Seriously, What I've Been Up To the Last 30 Years
So, around 1963, after I left my parent's home at age eighteen, (and I should mention that I was quite spoiled, and had no idea of how to cook or clean house what-so-ever), I landed a job with an advertising agency, rented an apartment and set out to make my fortune. My best recollections of that time were finding out that toilets don't clean themselves. Huh? Dust bunnies? Where did they come from and how to eradicate them. Need vacuum cleaner. How to bake a potato? Call the information operator (we had them back then) - her best advice: "Honey, turn the oven on, put the food in and it'll cook." Brilliant and succinct. Washing machine? Looked like airplane controls to me. It was a lot to cope with. Parents should not turn their chicks out of the nest without teaching them survival skills.
It turned out, I was also the secretary from hell - definitely not by intention. The first three months were always my favorite at a new job because they chalked up my mistakes to being new. My worst fear (and still is today) - filing. I knew if I filed something, chances were, I would never see it again.
After I met my husband, Abe, things changed. He had a good job, saw I had talent and I was able to stay home and teach myself how to paint. To make things easier on myself, I started with the very difficult and exacting medium of egg tempera, which I loved and took to like a duck to water. Eventually had a couple of sold out exhibitions at a prestigious gallery in Montreal.
People were asking for prints of my work, so around the late 1980's we formed Turtle Hill Productions (so named because in Vermont turtles come up from the lake every June to lay their eggs on our lawn) and decided to go on the road doing high-end art and craft shows. We trundled up and down the east coast and over towards the mid-west selling my art. The market was good and we met great people, fellow craftsmen/women, fabulous artists and customers along the way. It was lucrative, but a hard way to make a living, especially grueling for me because I'm like a sponge and absorb every noise and light. Trying to sleep at night in a strange motel room, I always had the feeling there was a party going on in my head that I didn't want to be at. In between shows, I painted commissions and new images.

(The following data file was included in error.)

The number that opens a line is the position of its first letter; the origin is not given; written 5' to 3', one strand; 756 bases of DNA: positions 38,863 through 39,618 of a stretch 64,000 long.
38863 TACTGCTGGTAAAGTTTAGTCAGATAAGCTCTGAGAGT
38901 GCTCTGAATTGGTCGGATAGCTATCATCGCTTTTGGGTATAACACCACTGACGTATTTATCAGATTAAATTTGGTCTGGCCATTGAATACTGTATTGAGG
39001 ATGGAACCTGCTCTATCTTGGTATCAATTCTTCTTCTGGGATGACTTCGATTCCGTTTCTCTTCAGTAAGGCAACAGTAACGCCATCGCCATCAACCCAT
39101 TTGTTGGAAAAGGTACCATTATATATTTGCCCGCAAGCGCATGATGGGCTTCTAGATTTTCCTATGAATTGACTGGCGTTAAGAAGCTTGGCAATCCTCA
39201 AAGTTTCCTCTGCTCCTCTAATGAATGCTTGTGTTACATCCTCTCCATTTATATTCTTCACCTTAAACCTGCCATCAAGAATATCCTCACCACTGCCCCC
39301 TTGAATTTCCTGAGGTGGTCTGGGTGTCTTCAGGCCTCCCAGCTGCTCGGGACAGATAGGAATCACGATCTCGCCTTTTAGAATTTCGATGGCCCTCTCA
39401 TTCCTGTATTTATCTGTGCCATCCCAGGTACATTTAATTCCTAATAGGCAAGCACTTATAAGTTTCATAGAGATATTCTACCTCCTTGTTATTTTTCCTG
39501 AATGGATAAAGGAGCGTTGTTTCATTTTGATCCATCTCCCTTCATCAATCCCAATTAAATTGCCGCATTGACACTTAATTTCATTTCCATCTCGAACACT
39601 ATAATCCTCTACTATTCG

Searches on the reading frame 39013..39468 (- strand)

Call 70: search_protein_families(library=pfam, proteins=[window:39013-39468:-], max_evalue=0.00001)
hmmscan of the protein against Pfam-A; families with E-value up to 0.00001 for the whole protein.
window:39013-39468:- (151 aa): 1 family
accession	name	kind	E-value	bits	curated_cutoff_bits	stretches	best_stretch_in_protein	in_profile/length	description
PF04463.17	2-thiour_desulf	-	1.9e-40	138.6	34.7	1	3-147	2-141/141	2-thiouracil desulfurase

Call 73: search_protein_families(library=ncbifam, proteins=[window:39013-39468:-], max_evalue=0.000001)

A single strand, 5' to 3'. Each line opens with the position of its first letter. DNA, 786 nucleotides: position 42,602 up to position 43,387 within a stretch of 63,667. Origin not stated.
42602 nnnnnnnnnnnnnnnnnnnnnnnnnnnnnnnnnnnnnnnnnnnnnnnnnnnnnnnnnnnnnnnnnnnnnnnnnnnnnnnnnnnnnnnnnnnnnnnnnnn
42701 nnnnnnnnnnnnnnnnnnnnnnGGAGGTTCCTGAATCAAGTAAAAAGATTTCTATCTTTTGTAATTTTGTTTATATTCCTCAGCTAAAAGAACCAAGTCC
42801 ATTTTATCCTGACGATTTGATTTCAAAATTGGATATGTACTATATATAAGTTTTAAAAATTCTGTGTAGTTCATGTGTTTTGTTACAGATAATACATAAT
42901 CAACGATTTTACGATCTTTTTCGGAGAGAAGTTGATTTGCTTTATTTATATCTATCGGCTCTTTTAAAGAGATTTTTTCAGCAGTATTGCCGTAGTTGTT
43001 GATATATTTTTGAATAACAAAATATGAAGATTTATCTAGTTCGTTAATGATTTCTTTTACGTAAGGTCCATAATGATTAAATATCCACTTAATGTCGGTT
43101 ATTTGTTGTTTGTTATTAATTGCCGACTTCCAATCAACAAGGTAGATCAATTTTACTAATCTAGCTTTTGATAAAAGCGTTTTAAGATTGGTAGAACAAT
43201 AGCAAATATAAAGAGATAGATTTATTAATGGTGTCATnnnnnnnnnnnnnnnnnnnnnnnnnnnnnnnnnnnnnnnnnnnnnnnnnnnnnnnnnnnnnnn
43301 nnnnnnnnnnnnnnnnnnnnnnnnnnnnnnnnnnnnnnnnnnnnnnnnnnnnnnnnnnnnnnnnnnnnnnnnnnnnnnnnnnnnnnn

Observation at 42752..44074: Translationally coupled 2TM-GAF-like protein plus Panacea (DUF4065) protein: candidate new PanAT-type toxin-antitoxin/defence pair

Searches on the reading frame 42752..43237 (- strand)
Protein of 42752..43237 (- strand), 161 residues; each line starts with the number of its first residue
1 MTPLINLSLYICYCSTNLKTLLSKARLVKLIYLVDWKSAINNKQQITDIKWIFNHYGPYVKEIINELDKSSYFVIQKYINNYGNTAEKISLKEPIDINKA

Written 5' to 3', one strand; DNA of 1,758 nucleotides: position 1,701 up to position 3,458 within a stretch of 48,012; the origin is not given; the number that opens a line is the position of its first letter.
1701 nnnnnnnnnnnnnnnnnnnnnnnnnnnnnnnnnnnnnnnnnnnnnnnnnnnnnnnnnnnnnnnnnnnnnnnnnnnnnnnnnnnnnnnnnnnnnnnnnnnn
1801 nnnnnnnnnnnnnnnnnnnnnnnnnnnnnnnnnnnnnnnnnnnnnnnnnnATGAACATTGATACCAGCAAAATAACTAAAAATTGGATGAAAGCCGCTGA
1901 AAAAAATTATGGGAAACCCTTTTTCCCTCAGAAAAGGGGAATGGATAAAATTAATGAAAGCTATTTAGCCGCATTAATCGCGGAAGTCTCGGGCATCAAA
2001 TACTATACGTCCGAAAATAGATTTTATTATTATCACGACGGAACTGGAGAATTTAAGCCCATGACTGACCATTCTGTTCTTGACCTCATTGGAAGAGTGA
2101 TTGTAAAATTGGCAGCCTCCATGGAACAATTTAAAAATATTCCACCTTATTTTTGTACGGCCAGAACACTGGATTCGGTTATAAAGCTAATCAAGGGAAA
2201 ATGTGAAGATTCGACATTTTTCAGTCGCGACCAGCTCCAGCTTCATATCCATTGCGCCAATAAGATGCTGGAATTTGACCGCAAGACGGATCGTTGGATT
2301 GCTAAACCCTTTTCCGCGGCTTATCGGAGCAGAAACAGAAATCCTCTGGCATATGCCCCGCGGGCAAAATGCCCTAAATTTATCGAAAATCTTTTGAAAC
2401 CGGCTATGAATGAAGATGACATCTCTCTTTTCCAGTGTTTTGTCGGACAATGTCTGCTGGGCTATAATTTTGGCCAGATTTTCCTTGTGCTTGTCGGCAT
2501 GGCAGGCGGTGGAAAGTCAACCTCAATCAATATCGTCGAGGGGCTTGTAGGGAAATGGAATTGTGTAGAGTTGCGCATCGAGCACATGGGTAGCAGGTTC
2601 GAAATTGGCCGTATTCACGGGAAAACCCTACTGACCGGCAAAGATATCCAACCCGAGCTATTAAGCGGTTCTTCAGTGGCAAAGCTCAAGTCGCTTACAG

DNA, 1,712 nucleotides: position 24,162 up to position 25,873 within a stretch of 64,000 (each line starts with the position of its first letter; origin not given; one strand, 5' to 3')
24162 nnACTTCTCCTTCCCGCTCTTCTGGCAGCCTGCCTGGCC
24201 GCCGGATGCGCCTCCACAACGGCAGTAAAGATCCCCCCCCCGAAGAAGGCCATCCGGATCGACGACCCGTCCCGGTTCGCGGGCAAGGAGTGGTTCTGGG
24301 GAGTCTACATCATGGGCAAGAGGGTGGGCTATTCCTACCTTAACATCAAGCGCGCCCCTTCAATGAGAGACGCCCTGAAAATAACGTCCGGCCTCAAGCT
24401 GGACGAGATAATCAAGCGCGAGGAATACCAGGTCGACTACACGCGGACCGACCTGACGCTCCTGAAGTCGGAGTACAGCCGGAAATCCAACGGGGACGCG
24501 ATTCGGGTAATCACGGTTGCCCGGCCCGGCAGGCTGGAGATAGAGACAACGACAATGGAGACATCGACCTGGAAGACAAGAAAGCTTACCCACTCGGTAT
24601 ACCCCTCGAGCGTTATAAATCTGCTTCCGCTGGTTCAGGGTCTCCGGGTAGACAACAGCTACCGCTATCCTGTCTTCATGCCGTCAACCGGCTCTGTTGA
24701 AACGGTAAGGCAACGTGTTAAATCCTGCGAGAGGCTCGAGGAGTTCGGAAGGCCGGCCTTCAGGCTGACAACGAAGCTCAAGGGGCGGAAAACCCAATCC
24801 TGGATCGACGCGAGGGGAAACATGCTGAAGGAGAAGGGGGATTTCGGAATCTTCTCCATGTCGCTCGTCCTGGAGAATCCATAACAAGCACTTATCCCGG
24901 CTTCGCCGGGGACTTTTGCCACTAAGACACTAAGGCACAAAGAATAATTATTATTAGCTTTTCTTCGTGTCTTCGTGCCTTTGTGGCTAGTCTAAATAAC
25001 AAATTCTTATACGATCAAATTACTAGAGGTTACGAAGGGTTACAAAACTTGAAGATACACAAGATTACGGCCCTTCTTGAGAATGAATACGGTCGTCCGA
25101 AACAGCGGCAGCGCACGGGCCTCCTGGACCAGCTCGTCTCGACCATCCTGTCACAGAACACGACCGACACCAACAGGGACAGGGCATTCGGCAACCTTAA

But I always knew that I wanted to write. After I had my first paid article published in a trade magazine, the title of which was, I'm Tired, I'm Hungry, I'm Dehydrated and Constipated (And you want to be in the craft show business?) I was stoked. Along the way, I was lucky enough to pick up a good contract from the Danbury Mint (all licensing companies should be as great to work with and as honest as this one was). After collaborating on a dog series with the Mint for ten years, and having my work printed on candles, throw blankets, clocks, collector plates, lanterns, and you name it, my husband and I wound down our travels and six years ago, I started to write my first book, 'Summer Temptation'. Check out the gift items here if you like.
It's been a labor of learning, much anxiety and dedication. I do hope you enjoy it. If you would like to leave a comment, please do. I really appreciate hearing from readers.
And just a word about writing. All through the process I often thought, what a privilege it is to have the time to write and be able to enter a world of my own making and hang with characters that I came to think of as friends. Strange as it may sound, it's hard to leave that world when the book is finished. For a long time afterward, I kept thinking how I wanted to go back to Silverbrook and be part of it again.
I'm hoping I'll feel the same way with my next book tentatively titled, "Clark Street". A Jewish boy falls in love with a wild and crazy gentile girl.
Thanks for reading all this way down.
At the bottom of the page, but no less important to me are some of the charities that I'm hoping the sale of my books will enable me to increase my donations: